Archive of: design
Irene Posch used historic gold embroidery materials and knowledge to craft a programmable 8 bit computer.
Solely built from a variety of metal threads, magnetic, glas and metal beads, and being inspired by traditional crafting routines and patterns, the piece questions the appearance of current digital and electronic technologies surrounding us, as well as our interaction with them.
Good Design Is Honest
This is one of Rams’s tenets, but it bears repeating at a time when dark patterns abound and corporations treat UX like a weapon. Uber is the most flagrant example. The company built its business on a seamless front-end user experience (hail a ride, without ever pulling out your wallet!) while playing puppet master with both users and drivers. The company’s fall from grace–culminating in CEO Travis Kalanick’s ousting last year–underscores the shortsightedness of this approach.
Good design “does not make a product more innovative, powerful or valuable than it really is,” Rams writes. “It does not attempt to manipulate the consumer with promises that cannot be kept.”
Lots to think about and absorb going into 2018.
Too many people think graphic design is not a specialty, but something anyone can do, because the tools to make decent-looking Web pages, newsletters, books, and the like are readily available. But design isn’t putting stuff on a page. It’s about solving visual problems through an iterative process of decisionmaking, which may involve consultation, or may happen in private. If you can’t master that process, you can’t work in the field.
Glenn Fleishman on Yahoo’s logo redesign.
Say hello to dev.wdcs.org.
Over the next fortnight, our team will be busy posting news and blog posts from the IWC, offering us a great opportunity to ensure that the structure, work-flow, and multilingual nature of the new site all work as we hope. And in what I think is a brave move by everyone here, we’re doing it in the public eye. If GDS can do it, well so can we (seriously, the GDS team has been, and continues to be, a massive inspiration).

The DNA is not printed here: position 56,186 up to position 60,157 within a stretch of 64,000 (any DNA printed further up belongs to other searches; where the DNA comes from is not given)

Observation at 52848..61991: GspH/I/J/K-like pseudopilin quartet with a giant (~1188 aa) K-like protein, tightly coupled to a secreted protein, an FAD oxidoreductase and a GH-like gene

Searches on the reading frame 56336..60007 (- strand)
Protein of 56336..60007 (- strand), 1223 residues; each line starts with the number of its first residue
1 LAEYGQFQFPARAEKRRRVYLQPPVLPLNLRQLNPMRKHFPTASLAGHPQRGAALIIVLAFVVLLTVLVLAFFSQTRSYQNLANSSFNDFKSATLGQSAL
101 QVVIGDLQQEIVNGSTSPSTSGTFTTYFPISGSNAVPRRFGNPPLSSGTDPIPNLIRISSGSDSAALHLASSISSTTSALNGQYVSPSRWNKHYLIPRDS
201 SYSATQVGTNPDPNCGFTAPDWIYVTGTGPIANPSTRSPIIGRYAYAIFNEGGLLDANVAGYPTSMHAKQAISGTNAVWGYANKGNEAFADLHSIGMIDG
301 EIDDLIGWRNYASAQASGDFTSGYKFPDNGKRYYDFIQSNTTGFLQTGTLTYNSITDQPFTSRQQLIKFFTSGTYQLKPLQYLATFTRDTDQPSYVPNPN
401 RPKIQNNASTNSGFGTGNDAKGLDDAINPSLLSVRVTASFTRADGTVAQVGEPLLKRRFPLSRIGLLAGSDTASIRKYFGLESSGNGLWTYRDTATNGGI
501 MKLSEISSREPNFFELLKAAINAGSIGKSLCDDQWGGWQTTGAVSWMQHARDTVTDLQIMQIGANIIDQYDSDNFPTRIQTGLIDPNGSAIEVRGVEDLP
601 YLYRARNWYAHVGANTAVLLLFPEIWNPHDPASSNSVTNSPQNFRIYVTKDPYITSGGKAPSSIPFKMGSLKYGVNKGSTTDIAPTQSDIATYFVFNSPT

It’s a bit shabby round the edges: the theme is bland and temporary but hopefully very readable, there are some bugs in the internationalisation framework that I’m still fixing (“Ray, when someone asks you if you want to build a multilingual site, you say ‘NO’!”), and you might find yourself in a bit of a navigation dead-end if you follow the wrong link.
As I said, it’s a bit shabby, but it’s our shabby.
If you’re interested in the background of what led us to this point and where we’re going in the future I gave a talk to the Oxford UX group a couple of months ago that fills in some of that.
Thanks to everyone at WDCS who’s been helping on this project. As a web geek you couldn’t ask for a more passionate and committed bunch to build for.
And now, some sleep.
If you can’t draw as well as someone, or use the software as well, or if you do not have as much money to buy supplies, or if you do not have access to the tools they have, beat them by being more thoughtful. Thoughtfulness is free and burns on time and empathy.
From a wonderful, thought provoking post by Frank Chimero. Read it, absorb it.
That little pencil…the tool aspect…is this little gateway to a million ideas. I think about that kind of stuff with each one I crack into. In a world where things are more and more compacted, complicated, sped up and digitized, a regular old wood pencil is always there for you. Never needing to be recharged, you know?
The time has arrived that three communities–the business, design, and technology communities–have independently discovered the same thing. That the best way to build new technology products, services, and the businesses that deliver them is to work in small, cross-functional, highly collaborative teams. To use lightweight, informal methods. To use rapid cycles of designing, making, and validating in order to test and learn and improve. To focus on the customer.
Josh Seiden in Agile UX? Lean UX? Customer Development? A multiple discovery moment.
A skeuomorph or skeuomorphism (Greek: skeuos—vessel or tool, morphe—shape) is a derivative object which retains ornamental design cues to a structure that was necessary in the original. Skeuomorphs may be deliberately employed to make the new look comfortably old and familiar.
Skeuomorph on Wikipedia. Bookmarked because I’m always forgetting the word and have had need to refer to it twice in the past week.